In my opinion, no responsibility is more important for administrators at any long-term care (LTC) facility than staff supervision. The best and most evidence-based strategies, programs, and interventions may be used at a facility, but if the frontline staff are not following the prescribed procedures and protocols, these endeavors will not succeed, and quality of care will decline. Supervisors and directors need to establish their behavioral expectations and ensure that all staff are implementing policies, rules, and standards properly each day. The only way to guarantee this is happening is to make staff supervision the number one priority.
As a dementia care advocate and a past caregiver for my late wife, Clare, who was diagnosed with Alzheimer disease and eventually went to live in a LTC facility, I have experienced both the highs and lows of LTC staffing and care for dementia patients. I believe that there are generally two main reasons for occasional instances of less-than-outstanding care in otherwise outstanding LTC facilities: lack of sufficient staff training and absence of ongoing supervision and evaluation of staff. I would make the following suggestions to LTC administrators and supervisors in facilities.
Ensure staff are properly trained and receive ongoing training
For excellence to be the norm in any LTC, ongoing staff training and retraining must be provided, and evaluation of staff must be the highest priority. Staff should be periodically reminded of the high standards and expectations set for them and understand that they will be evaluated when it comes to implementing those standards. Resident care plans should be implemented appropriately, consistently, and with genuine care—not just during the shift when the unit supervisor is present but during the other 16 hours of the day as well.
This may require hiring more supervisory personnel or paying stipends to other certified personnel to shoulder this supervisory responsibility.
Make sure there are enough supervisors to observe and evaluate personnel
One major problem for LTC facilities is simply the 24/7 work schedule and lack of 24/7 supervisory personnel. When I was a principal, I was able to supervise all staff during my workday—even if that workday extended to 10 or 12 hours. In LTC facilities, dementia patients receive care 24/7, but rarely is there a supervisor present 24/7. There are supervisors present in the facility, but not in the dementia unit itself. One nurse or aide in the dementia unit may be designated as the person “in charge” during the absence of a certified supervisor, but that nurse or aide is not usually expected to supervise or evaluate other unit personnel.
For example, in the very early morning or late evening hours when aides are getting residents washed and dressed, undressed, administering medication, and doing various other activities with them, how can management be sure that their high standards and expectations for care are being met? The short answer to this question is they cannot. They cannot be sure if they are not personally there to supervise staff at such times.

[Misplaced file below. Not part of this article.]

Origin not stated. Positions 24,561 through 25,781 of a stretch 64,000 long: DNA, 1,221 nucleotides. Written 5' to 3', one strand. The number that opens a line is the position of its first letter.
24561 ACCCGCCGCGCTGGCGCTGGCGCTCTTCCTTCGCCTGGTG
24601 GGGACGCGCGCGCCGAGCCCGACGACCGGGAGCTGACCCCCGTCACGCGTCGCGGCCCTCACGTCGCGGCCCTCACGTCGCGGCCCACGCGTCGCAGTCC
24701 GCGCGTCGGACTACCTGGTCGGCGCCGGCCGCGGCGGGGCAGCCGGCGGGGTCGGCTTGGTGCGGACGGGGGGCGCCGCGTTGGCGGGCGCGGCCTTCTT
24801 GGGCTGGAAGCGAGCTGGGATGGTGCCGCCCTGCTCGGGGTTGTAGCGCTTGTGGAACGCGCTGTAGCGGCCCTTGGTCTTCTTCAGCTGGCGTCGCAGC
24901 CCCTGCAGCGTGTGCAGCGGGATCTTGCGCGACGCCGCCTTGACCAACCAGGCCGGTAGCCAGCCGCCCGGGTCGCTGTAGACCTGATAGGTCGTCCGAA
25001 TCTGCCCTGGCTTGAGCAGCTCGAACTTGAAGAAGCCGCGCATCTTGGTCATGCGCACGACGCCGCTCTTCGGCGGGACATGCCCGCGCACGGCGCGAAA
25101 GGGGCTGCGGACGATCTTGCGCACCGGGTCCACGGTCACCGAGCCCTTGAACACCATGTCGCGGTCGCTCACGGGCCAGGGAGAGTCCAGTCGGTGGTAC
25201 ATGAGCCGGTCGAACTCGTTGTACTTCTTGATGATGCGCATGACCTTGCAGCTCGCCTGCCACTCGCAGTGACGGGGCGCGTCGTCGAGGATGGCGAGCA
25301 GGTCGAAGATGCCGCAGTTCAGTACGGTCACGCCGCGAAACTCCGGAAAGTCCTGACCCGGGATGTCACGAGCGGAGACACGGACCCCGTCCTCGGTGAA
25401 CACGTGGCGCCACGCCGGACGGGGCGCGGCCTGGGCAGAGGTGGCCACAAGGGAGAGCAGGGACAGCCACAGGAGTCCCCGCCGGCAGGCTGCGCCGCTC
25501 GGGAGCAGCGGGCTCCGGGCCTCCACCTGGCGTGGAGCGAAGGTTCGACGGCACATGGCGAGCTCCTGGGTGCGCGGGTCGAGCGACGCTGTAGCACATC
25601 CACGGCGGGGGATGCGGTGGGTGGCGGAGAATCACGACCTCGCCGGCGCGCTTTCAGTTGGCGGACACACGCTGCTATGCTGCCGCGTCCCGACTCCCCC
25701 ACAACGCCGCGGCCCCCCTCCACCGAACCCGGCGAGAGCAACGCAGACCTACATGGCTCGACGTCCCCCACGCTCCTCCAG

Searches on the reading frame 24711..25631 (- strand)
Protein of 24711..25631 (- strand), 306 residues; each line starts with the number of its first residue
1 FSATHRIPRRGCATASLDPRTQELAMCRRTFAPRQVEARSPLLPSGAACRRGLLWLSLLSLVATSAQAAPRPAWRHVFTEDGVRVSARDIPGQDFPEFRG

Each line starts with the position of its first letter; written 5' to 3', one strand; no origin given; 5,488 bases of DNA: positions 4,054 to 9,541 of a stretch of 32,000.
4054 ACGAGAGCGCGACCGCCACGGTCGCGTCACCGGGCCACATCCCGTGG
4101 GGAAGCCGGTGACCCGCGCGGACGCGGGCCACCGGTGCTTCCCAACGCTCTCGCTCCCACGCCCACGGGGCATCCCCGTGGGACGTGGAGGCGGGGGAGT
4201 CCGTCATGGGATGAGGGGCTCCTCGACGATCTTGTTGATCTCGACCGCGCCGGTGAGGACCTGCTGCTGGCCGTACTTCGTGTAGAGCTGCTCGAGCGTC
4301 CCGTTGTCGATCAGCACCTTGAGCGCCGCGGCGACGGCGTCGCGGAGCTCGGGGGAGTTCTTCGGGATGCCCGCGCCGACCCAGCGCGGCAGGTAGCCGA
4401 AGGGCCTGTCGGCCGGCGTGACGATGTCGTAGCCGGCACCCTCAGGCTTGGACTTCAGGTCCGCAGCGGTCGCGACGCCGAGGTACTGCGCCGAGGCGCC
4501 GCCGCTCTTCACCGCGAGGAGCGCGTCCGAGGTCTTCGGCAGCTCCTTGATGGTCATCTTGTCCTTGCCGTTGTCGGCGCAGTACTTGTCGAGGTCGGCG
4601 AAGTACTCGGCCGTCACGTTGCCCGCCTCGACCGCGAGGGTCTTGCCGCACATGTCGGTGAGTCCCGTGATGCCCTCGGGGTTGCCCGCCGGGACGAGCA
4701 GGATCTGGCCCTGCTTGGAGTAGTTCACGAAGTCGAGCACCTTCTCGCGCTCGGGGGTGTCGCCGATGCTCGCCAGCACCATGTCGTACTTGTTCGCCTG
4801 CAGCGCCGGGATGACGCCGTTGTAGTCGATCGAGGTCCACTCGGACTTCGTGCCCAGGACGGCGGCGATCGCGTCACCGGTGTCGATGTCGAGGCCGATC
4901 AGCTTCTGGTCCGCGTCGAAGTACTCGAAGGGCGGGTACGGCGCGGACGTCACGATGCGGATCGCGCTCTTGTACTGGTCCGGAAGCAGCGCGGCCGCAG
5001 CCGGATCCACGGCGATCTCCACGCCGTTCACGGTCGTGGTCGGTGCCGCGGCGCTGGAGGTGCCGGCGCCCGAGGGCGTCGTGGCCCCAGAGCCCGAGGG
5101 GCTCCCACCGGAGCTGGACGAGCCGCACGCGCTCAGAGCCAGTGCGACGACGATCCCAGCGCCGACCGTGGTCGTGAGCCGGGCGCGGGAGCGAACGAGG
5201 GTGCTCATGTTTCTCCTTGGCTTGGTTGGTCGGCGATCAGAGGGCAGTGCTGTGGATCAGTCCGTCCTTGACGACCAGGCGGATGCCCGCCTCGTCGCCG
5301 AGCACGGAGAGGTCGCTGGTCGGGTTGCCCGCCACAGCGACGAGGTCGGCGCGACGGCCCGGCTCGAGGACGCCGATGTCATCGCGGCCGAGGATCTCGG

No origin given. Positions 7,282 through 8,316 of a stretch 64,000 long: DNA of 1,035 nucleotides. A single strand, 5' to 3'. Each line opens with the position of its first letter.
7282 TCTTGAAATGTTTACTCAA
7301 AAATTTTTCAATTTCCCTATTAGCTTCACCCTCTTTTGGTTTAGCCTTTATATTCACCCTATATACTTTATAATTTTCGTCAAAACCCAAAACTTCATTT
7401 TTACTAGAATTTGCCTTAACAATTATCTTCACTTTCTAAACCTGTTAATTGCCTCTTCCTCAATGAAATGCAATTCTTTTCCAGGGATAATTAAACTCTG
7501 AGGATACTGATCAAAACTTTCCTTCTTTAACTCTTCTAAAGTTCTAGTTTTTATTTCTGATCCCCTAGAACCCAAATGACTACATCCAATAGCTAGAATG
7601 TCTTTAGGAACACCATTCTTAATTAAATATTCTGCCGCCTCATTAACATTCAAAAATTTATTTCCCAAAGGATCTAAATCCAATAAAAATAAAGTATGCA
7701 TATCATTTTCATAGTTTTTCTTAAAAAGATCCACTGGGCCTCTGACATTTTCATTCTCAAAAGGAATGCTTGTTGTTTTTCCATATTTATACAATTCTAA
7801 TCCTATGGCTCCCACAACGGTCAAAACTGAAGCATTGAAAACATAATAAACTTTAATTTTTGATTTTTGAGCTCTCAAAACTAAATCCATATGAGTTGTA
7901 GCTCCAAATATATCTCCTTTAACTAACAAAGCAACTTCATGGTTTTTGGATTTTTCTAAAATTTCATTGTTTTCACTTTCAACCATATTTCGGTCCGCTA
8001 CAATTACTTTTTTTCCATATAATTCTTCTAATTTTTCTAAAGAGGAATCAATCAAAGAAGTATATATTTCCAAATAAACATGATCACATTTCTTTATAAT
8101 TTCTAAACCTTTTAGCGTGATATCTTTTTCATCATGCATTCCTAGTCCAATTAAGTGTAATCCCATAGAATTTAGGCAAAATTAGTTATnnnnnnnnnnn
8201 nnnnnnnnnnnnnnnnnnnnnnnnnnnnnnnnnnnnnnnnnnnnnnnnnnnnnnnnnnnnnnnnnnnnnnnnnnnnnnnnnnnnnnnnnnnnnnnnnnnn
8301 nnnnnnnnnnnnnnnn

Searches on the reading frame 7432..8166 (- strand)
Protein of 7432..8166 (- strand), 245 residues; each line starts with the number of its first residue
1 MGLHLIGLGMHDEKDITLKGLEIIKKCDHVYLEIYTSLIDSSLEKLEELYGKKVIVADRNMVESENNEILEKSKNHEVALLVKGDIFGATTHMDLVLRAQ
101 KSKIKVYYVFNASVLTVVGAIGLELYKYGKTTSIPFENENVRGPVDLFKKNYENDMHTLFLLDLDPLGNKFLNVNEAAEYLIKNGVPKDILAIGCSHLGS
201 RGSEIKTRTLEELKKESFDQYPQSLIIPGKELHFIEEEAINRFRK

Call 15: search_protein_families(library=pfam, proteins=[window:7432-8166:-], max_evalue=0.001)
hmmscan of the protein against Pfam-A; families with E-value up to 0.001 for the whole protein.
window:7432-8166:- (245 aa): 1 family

Remain vigilant about how personnel care for dementia residents each day
One aspect of life in a LTC facility is that in any given 24-hour day, a caregiver’s loved one will be seen by many different doctors, nurses, aides, and therapists. After each 8-hour period, there are usually shift changes with different personnel responsible for resident care. Fortunately, my experience as a caregiver/advocate was very positive most of the time. However, even in Clare’s excellent LTC dementia units, there were occasional incidents of insufficient, unsatisfactory, or complete lack of care. Some employees always treated dementia residents lovingly and with a smile; others were sometimes rude or indifferent. What bothered me most, however, was that their supervisors always seemed surprised when I brought matters of unsatisfactory care to their attention.
As a retired public school principal, I am very much aware of how paperwork, meetings, and bureaucratic realities can easily keep administrators chained to their desks for long periods of time. However, LTC administrators must view supervision of staff as their single highest priority and spend the largest share of their time directly supervising employees. During many of my daily visits to see Clare, whether in her ALF or NH, there were times when no supervisor was ever present. Supervisors should try to find more time to supervise staff on a daily basis to determine if any personnel issues need to be addressed.
Dr Vann writes a bi-monthly Commentary blog column for the Annals of Long-Term Care journal, one of the brands housed on the Managed Health Care Connect website. He has also written frequently for caregiver magazines, other medical journals, and major newspapers. After his wife, Clare, was diagnosed with early onset Alzheimer’s disease, Dr Vann made it a point to increase public awareness of Alzheimer’s and to help fellow caregivers. You can read more than 90 of his other articles about Alzheimer's at www.allansvann.blogspot.com. If you would like Dr Vann to respond to questions or comments about this article, please email him directly at email@example.com.
Published in Annals of Long-Term Care, February 16, 2017. Access online only